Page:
Teaching Stephen Colbert How to Be Stephen Colbert Again: Here’s What We’re Reading Today

The Daily 5 is Sharp’s essential reading list for what’s happening in the world today. Make sure to follow us on Twitter or subscribe to the Sharp Insider newsletter to stay up to date.

Here’s what we’re reading today.

1. This man is Satoshi Nakamoto, creator of Bitcoin

Australian entrepreneur Craig Steven Wright came forward this weekend claiming to be Satoshi Nakamoto, the infamous creator of digital currency Bitcoin. In a blog post he offered cryptographic proof of his claim, and offered himself to BBC, The Economist and GQ – who it seems has yet to post a story on the matter. In December, after police raided Wright’s home in Australia, Wired and Gizmodo ran stories fingering him as Nakamoto.

According to some estimates Nakamoto holds around 1 million bitcoin, worth approximately $450 million (USD).

+1: Inside the Chinese bitcoin mine pulling in $1.5 million a month.

2. The Late Show is bad, but it doesn’t have to be that way

“Of course Mr. Colbert knew what he signed up for when he took the job David Letterman held for more than two decades. He seemed sincere last August when he told GQ he was eager to shed his ‘Colbert Report’ character. The great irony is that Mr. Colbert is still learning how to be himself on television after nine years of pretending to be someone else.”

CBS just removed Colbert as executive producer on The Late Show, a role which had him overseeing details large and small. But can the change in focus make Colbert great again?

+1: How HBO’s Silicon Valley is secretly teaching you about the real tech industry.

3. Digital immigrant

“Estonia is one of the most digitally advanced nations in the world, with digital public services, online voting, blockchain-based healthcare records, and paperless cabinet meetings in government since 2000. But its most radical project is e-residency — letting people from around the world become digital residents of Estonia online.”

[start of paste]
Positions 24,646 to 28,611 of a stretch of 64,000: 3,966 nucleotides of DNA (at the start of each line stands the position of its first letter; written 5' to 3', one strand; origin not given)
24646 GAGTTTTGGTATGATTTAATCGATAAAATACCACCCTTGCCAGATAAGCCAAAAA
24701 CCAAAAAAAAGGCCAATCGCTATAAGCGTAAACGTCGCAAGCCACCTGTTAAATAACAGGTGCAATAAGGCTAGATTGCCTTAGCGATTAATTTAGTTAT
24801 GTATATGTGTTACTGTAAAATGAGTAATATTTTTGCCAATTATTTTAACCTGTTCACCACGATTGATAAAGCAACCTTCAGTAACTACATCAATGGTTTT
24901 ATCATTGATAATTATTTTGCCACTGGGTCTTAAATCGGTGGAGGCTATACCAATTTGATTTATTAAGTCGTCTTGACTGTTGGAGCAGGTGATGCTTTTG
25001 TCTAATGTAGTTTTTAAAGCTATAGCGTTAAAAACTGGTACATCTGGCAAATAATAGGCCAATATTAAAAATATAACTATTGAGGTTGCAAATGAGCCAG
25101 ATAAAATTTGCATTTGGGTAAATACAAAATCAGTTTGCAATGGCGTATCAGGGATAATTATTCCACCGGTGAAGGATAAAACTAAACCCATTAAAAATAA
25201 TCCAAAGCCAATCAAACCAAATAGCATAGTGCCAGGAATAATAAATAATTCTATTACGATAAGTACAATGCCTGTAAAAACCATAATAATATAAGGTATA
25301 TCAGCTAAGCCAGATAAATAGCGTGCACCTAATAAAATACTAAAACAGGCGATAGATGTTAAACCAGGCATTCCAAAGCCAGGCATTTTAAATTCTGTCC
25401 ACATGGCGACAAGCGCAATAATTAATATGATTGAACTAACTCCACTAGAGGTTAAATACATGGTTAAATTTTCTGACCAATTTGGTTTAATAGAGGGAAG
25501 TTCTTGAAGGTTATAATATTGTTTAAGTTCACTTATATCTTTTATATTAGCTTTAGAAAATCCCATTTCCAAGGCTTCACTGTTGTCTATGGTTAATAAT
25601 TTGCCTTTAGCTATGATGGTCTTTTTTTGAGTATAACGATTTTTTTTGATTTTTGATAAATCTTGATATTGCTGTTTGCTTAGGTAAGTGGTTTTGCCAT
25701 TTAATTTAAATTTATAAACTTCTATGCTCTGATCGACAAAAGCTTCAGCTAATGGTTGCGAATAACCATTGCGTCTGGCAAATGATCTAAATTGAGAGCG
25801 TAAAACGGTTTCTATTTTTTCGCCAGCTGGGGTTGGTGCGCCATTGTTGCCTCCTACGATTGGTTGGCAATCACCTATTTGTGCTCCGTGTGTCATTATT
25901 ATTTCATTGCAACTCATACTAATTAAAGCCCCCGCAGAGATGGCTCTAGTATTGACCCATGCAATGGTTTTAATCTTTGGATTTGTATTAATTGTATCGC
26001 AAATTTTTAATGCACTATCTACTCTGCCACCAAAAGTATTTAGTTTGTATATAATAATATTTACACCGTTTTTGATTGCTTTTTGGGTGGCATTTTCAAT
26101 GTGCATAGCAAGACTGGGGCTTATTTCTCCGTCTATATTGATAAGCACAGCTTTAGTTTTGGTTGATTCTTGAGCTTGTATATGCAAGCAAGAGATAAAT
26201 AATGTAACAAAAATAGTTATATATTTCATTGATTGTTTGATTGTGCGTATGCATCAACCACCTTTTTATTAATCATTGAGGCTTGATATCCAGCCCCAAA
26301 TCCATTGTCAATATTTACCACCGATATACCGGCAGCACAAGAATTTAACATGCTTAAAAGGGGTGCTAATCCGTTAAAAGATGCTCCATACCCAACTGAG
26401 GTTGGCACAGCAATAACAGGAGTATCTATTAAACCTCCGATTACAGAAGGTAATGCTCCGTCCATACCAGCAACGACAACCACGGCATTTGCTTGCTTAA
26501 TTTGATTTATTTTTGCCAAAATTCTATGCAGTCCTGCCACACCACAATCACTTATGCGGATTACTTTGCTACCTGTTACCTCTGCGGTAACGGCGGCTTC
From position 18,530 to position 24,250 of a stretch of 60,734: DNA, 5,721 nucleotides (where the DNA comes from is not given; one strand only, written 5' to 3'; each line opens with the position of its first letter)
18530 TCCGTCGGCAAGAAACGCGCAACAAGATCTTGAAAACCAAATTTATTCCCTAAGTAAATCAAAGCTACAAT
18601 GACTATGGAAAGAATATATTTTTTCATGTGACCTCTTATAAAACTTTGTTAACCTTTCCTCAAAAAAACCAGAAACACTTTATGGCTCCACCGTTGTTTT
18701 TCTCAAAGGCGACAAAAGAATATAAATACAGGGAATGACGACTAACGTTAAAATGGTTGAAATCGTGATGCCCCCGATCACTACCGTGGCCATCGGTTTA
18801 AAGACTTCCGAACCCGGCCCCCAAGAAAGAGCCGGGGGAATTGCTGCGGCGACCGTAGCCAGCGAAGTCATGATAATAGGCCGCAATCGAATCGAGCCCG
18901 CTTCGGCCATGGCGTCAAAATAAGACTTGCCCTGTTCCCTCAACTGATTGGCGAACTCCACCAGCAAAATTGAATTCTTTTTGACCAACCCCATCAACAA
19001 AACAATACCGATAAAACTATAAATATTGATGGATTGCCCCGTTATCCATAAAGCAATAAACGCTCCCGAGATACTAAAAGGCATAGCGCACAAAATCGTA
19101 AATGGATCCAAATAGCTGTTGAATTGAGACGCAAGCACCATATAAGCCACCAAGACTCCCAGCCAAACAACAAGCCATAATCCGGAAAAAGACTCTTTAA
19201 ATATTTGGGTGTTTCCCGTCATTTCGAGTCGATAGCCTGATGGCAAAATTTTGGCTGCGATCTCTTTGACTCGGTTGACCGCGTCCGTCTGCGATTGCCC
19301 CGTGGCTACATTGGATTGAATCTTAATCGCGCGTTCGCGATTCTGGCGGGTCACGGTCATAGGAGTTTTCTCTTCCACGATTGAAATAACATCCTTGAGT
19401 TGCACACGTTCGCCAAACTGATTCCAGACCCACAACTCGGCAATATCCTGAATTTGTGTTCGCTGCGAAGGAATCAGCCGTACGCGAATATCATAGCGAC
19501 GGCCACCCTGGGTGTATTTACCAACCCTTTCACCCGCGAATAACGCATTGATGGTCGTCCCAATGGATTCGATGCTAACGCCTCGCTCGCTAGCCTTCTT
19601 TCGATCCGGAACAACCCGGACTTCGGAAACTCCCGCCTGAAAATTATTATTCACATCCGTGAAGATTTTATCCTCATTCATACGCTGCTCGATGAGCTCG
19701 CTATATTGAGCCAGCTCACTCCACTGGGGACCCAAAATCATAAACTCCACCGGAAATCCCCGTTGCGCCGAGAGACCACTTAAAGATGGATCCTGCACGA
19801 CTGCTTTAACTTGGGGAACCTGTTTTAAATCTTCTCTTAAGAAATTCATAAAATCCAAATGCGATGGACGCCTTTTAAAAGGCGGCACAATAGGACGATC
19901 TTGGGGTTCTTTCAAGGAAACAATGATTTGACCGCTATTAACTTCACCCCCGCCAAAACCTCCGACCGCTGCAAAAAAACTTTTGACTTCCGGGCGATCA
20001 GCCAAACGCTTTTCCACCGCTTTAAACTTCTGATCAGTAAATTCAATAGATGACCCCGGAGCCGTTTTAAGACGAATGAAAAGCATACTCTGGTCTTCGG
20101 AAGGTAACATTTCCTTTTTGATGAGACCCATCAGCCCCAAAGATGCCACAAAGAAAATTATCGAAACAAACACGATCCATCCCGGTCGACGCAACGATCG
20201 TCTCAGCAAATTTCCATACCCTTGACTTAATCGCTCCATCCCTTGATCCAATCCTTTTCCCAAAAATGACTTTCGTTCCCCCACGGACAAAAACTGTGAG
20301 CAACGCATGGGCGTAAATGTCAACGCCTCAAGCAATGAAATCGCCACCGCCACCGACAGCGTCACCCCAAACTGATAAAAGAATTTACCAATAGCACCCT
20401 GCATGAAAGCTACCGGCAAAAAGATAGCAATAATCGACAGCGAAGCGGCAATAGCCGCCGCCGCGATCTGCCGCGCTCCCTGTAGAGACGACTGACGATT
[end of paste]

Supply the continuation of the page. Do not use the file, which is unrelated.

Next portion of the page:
Here’s Business Insider on why the tiny Baltic nation is rethinking citizenship and governance in the 21st century, and what that means for the rest of us.

4. Trump’s trade war with China would be “destructive” to global economy

“That does not mean, however, that his punitive approach would ease America’s economic pains. In fact, a range of experts agree that Mr. Trump’s proposals are more likely to deepen those problems, particularly if China or other targeted nations retaliate, rather than accept his demands.

“Starting a trade war might be cathartic for workers who have lost jobs, but it is unlikely to create a lot of factory work.”

+1: The New Yorker asks: Who is Melania Trump?

+1: Trailing Clinton greatly going into tomorrow’s Indiana primary, Bernie vows for a contested convention. But could he be hurting his legacy?

5. How sex toy makers get around uptight social media rules

“Facebook, Twitter, Kickstarter, and other websites don’t want to promote sex toys. But some companies are getting them to do it anyway.”